Morale is a state of mind. It is steadfastness and courage and hope. It is condence and zeal
and loyalty. It is lan, esprit de corps and determination. It is staying power, the spirit which
endures to the end the will to win. With it all things are possible, without it everything else,
planning, preparation, production, count for naught.

Gen George C Marshall, Address at Trinity College, Hartford, Connecticut, June 1941

0713. High morale and operational success reinforce each other. Morale is that intangible force
which can move men to endurance and courage in the face of hardship, fatigue and danger. It
makes each individual in a group, without counting the cost to himself, give his utmost to achieve
the common purpose. It makes him feel that he is part of something greater than himself. It results
from many factors. Besides tactical success, these factors include condence in equipment, good
training and sound administration. However, it is ultimately bred of condence in both ones peers
and superiors and the conviction that objectives are achievable. All, irrespective of their task or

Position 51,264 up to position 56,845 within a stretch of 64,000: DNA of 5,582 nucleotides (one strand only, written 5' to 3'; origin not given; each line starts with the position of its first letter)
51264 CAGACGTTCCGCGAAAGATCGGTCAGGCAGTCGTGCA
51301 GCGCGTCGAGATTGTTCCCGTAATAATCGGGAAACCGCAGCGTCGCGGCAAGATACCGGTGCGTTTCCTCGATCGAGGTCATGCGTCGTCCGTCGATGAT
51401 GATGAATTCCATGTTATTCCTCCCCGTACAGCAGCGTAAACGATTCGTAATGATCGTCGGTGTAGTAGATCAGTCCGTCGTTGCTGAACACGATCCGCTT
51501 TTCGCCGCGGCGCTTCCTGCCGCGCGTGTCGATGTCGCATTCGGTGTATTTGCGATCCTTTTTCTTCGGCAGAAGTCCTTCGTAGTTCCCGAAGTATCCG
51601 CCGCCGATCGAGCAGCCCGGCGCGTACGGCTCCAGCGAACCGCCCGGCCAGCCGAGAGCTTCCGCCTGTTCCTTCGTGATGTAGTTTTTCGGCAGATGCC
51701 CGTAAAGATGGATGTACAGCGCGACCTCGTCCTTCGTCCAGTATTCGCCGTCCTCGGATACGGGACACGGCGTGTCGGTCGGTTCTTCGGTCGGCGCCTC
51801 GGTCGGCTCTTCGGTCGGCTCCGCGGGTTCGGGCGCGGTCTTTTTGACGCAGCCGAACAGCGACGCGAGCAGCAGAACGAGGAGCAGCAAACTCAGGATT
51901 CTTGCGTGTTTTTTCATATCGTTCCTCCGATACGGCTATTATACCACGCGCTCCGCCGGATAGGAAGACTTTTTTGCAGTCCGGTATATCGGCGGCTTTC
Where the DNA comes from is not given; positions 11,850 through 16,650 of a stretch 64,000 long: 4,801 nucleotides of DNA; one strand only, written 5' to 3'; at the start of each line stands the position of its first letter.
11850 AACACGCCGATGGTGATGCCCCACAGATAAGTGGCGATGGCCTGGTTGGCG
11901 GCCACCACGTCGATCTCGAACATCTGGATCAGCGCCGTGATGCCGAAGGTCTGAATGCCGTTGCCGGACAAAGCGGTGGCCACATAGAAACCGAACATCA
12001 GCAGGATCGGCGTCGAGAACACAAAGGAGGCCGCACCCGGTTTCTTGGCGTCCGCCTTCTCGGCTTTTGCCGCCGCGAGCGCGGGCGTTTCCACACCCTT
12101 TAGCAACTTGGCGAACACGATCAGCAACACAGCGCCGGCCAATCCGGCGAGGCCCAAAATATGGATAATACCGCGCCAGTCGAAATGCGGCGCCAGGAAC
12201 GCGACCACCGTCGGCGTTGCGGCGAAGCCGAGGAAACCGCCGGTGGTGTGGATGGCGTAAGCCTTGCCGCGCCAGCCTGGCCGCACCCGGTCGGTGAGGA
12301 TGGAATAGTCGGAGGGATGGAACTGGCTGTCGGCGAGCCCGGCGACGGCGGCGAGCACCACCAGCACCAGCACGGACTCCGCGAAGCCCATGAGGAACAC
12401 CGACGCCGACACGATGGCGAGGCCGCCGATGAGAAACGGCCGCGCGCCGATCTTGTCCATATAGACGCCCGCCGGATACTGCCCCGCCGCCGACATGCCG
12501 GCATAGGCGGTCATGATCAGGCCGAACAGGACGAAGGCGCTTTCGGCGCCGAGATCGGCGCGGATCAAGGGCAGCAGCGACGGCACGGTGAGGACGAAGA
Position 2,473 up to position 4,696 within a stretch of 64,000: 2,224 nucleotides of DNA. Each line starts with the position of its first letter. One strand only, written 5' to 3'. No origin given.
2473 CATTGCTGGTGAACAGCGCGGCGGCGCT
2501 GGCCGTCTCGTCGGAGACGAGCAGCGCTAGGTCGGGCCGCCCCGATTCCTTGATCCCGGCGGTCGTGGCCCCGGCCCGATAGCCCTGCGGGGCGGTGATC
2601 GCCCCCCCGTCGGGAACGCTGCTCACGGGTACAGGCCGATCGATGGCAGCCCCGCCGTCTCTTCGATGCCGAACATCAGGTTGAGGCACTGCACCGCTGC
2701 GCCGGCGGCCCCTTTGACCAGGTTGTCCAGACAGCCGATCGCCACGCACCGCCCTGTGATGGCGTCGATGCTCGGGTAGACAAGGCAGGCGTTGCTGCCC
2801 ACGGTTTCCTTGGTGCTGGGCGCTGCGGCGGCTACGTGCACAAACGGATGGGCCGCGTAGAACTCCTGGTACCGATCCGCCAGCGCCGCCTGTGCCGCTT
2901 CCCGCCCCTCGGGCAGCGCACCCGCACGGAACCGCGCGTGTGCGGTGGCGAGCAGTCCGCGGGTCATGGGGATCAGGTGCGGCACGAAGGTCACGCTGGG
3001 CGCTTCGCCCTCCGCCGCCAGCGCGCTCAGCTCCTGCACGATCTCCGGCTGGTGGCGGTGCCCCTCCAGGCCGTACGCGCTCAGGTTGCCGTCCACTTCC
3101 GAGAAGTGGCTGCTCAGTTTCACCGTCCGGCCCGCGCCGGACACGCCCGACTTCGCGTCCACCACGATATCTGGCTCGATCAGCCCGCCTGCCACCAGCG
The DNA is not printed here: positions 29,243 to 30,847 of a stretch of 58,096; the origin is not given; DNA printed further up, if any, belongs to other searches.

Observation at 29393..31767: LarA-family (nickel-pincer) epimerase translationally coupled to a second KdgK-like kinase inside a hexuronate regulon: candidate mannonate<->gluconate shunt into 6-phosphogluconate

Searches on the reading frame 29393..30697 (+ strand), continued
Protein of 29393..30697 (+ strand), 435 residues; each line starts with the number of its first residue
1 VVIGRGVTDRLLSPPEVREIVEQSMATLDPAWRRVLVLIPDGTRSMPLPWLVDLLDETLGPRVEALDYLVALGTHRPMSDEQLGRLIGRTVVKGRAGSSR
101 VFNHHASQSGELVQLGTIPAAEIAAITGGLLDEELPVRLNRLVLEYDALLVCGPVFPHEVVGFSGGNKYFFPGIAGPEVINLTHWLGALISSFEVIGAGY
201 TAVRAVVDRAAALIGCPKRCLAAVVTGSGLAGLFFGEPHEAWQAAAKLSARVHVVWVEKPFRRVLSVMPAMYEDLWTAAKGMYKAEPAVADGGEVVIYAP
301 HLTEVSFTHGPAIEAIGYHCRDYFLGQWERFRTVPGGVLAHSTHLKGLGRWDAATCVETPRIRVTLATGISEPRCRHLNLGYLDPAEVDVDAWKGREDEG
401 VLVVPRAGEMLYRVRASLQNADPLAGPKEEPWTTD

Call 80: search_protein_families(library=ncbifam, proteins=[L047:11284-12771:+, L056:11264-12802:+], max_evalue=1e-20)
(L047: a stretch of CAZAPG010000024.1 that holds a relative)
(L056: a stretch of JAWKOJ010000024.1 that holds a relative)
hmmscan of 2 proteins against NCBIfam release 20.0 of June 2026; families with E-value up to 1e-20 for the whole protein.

location, need to feel that what they do really matters, and that it has a direct bearing on the result
of the campaign. This allows them to take pride in playing (and, later, relating) their part in it.

0714. Morale requires the forging in peace of close bonds of professional and personal trust
which will withstand the stresses of battle. The ways by which the British Army seeks to achieve
resilient morale, based on strong foundations built before operations are described in the follow-
ing paragraphs.

The Military Covenant

0715. Soldiers are bound by service. The nature of service is inherently unequal: soldiers may
have to put in more than they receive. Ultimately, they may be called upon to make personal sac-
rices - including death - in the service of the Nation. In putting the needs of the Nation, the Army
and others before their own, they forgo some of the rights enjoyed by those outside the Armed
Forces. So, at the very least, British soldiers should always be able to expect the Nation, and their